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Our landlady on Ash Street was Mrs Morvic who I remember as having flaming orange hair, bright red lips, and unnaturally surprised eyebrows. One day she tried to teach me to say “Fred” which was the name of her boyfriend who was home on leave from the U.S. Navy. I knew without a doubt that Mrs Morvic was saying his name incorrectly because my step-mother had a basket filled with a million spools of thread in many colors which she used to sew and mend my droopy cotton dresses. My step-mother had shared with me the secret that tiny gremlins lived in a silver cubby-hole directly under the stitching plate of the old treadle Singer, which cubby-hole some people called a bobbin case. …

It sounded better in my head.

“In my hungry fatigue, and shopping for images,
I went into the neon fruit supermarket”
Supermarket In California, Allen Ginsberg

The day I took off my clothes in the supermarket was hot and muggy, though that’s not my excuse.

I was sitting on my verandah with the view of red rooftops and the suburban skyline thinking about how heavy the silence felt in the heat, how much buzzing there was in the air. I had my little yellow pack of Champion Ruby. I was smoking cigarettes slowly, nervously savouring the nicotine. The ritual of picking the dry leaves, arranging them into a thin trail on the paper, flipping the lighter through my fingers, smoking and watching my smoke, was something to …

My wife and I have lost 12 relatives and near relative in a period of 3 years. I have heard about grieving but I do not understand it. How do you know you are grieving or have grieved? What are the signs or are there any? Does it get easier? Why are there more questions than answers? Are there guidelines or rules? How long does it last?
More questions and not enough or any answers.

I love my tattoos; I have over twenty. I regret only one, and I had it reworked into something I am very fond of (NOTE TO EVERYONE: Think very carefully before having someone's name tattooed on your person). Many people today have love/hate relationships with tattoos. Some think they are trashy (What was once sexy on a woman is now a "tramp stamp"). Athletes sport so-called "tribal" tattoos (What tribe? Or are these creative adolescent tracings of the old drafting French curve?). There's enough bicep barbed wire out there to fence the Old West. Religious tats are popular in some circles. What better way to convince others that you love Christ than to have a fish or a cross carved into a conspicuous place? Read more »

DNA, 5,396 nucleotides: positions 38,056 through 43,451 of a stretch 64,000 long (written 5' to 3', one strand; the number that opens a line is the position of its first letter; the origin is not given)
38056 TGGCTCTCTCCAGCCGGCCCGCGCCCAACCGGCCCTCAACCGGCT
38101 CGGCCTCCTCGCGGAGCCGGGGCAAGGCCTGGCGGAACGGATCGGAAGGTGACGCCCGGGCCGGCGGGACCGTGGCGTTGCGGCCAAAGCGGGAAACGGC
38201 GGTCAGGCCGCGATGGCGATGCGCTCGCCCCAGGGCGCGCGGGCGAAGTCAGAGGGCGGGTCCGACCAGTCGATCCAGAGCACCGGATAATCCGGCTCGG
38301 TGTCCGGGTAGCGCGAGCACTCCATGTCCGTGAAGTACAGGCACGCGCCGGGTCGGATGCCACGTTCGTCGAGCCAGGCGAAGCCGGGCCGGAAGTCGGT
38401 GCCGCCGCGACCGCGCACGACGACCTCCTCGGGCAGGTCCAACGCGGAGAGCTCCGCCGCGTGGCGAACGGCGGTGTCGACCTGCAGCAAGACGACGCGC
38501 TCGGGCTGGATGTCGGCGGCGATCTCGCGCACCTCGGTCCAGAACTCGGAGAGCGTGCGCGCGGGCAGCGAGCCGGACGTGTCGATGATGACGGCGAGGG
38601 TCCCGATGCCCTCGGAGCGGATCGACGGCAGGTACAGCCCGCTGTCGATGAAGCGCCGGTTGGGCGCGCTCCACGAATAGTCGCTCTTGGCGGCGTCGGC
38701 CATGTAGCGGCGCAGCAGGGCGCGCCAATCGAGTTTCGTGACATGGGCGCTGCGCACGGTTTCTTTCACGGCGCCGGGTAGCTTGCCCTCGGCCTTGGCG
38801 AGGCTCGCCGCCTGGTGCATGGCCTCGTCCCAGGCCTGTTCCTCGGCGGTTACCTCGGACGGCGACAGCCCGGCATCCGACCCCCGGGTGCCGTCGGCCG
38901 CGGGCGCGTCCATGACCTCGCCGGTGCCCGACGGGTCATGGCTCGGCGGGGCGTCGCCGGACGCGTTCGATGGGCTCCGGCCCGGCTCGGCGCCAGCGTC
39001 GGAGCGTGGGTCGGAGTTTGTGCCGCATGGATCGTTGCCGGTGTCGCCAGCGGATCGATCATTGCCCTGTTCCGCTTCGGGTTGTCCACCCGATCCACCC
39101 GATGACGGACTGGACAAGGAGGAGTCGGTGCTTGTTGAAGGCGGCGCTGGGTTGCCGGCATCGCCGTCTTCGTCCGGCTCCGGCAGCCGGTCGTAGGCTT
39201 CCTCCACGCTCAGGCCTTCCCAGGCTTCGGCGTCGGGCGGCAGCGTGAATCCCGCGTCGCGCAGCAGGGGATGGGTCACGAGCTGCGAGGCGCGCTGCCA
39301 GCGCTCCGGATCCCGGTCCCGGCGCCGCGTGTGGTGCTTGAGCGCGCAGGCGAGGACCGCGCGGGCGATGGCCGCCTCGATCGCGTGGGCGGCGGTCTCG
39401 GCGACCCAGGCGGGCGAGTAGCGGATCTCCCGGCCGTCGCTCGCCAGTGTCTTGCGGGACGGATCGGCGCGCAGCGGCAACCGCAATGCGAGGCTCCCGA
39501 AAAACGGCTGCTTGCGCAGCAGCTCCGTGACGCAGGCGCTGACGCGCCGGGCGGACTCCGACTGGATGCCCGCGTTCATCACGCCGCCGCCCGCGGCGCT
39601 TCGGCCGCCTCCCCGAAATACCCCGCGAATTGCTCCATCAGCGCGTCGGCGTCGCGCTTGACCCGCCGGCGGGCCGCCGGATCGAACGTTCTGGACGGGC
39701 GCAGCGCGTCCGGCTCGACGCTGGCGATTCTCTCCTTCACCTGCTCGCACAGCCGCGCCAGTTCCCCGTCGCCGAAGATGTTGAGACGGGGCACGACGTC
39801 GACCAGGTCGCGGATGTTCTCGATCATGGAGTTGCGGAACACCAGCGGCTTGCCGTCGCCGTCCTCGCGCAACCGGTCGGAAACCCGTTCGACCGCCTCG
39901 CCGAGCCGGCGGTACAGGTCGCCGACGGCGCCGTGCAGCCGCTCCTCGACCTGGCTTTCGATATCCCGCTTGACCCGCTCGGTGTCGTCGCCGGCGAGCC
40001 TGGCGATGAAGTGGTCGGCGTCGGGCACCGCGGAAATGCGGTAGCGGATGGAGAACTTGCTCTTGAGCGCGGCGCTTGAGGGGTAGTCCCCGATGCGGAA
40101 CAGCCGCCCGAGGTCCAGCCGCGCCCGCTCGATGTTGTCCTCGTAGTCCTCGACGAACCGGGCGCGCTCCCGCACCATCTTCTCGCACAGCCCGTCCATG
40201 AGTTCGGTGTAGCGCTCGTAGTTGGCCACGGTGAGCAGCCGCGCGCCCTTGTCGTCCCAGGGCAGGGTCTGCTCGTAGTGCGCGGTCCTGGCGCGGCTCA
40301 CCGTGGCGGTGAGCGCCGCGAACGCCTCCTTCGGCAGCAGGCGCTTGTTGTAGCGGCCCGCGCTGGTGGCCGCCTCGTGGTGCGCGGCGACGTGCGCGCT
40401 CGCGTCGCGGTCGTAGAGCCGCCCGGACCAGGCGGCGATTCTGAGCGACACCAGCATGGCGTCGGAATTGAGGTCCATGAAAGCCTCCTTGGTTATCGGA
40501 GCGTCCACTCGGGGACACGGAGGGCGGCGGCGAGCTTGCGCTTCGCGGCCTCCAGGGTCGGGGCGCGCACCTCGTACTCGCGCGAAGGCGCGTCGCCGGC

The man was not yet a Pulitzer Prize-winner. Had not yet been discovered by Broadway. Had only just completed the play that would make him famous. No… then, in the very early years of the Reagan Administration, he was still only the Dean of the Drama Department at an unremarkable University, lost on a map, somewhere in the Great American Southwest. He also held my fate in his hands.

I had been discovered, by him, to be an undesirable. Making money to pay for my tuition and books by cashing in on the desperation of professional men. Some, like the professor in question, a friend of the man sitting before me, were married with kids. They were also miserable, lonely and on the verge …

There was a time when, if someone tapped me on the shoulder, I would instantly whirl around wondering (if not demanding), "What?" Sometimes I would get a phone call, and, not recognizing the voice, I would let the talker chat until I could figure out who he or she was. I reasoned that it would embarrass the caller should he or she realize that I didn't immediately recognize his or her voice.

I don't remember exactly when things changed. Now when I feel a tap on my shoulder, I make a conscious choice to turn around. In those brief seconds, I calmly and rationally think things through. Who could this be? What do they want? …

About a week ago, I was letting myself into my house after a particularly tiring day at work, and while standing on my little porch all-thumbing it through my ring of keys (I need them all; really!), I heard a soft noise. Right off the left edge of the porch a baby bird softly peeped from a bed of moss. And I mean baby bird. I looked up into the evergreen that towers above my house and spied a nest some fifteen feet or so above me. I could see the tail feathers of the mother bird sticking out of the nest in an indifferent manner that suggested she'd turned her back on her tiny charge. There had been no …

When I was in high school, my youngest sister (9 years my senior) began a longtime love affair with citizens' band radio—the CB. Truckers and cowboys, urban or otherwise, were celebrated in story and song, and CB radio—certainly the social precursor to the relative anonymity the Internet (e.g. MySpace, Facebook, etc.)—paved the way for chat rooms, text messages, and IMs. Thus began a faceless social network complete with Gordian knots of affairs, both platonic and prurient.

Always on the vanguard of communications technology, my sister handled a CB with élan and sangfroid. What fascinated me most were the names the CB enthusiasts adopted—"handles": "Sexy Lady," "Tennessee Stud," "Rough Rider," "Sexy Mama." Behind the sweetness and hubris lay, apparently, an electronic local universe of …

My parents were not huggers. And that was okay. Really. Hugs came into my life in a big way around 1973 when I joined a large Baptist church in my neighborhood. They had a dynamic youth group, and it seemed everyone was hugging. I liked it.

It is not the same anymore. Oh, my remaining family members like to hug, particularly my sisters, but I am pretty choosy nowadays. Maybe it is because I am over fifty, and people find it creepy hugging an "old guy."

You know what I find creepy? "Bro' hugs" and "side hugs." Instead of an embrace, many man clasp hands and lean in with their forearms shielding …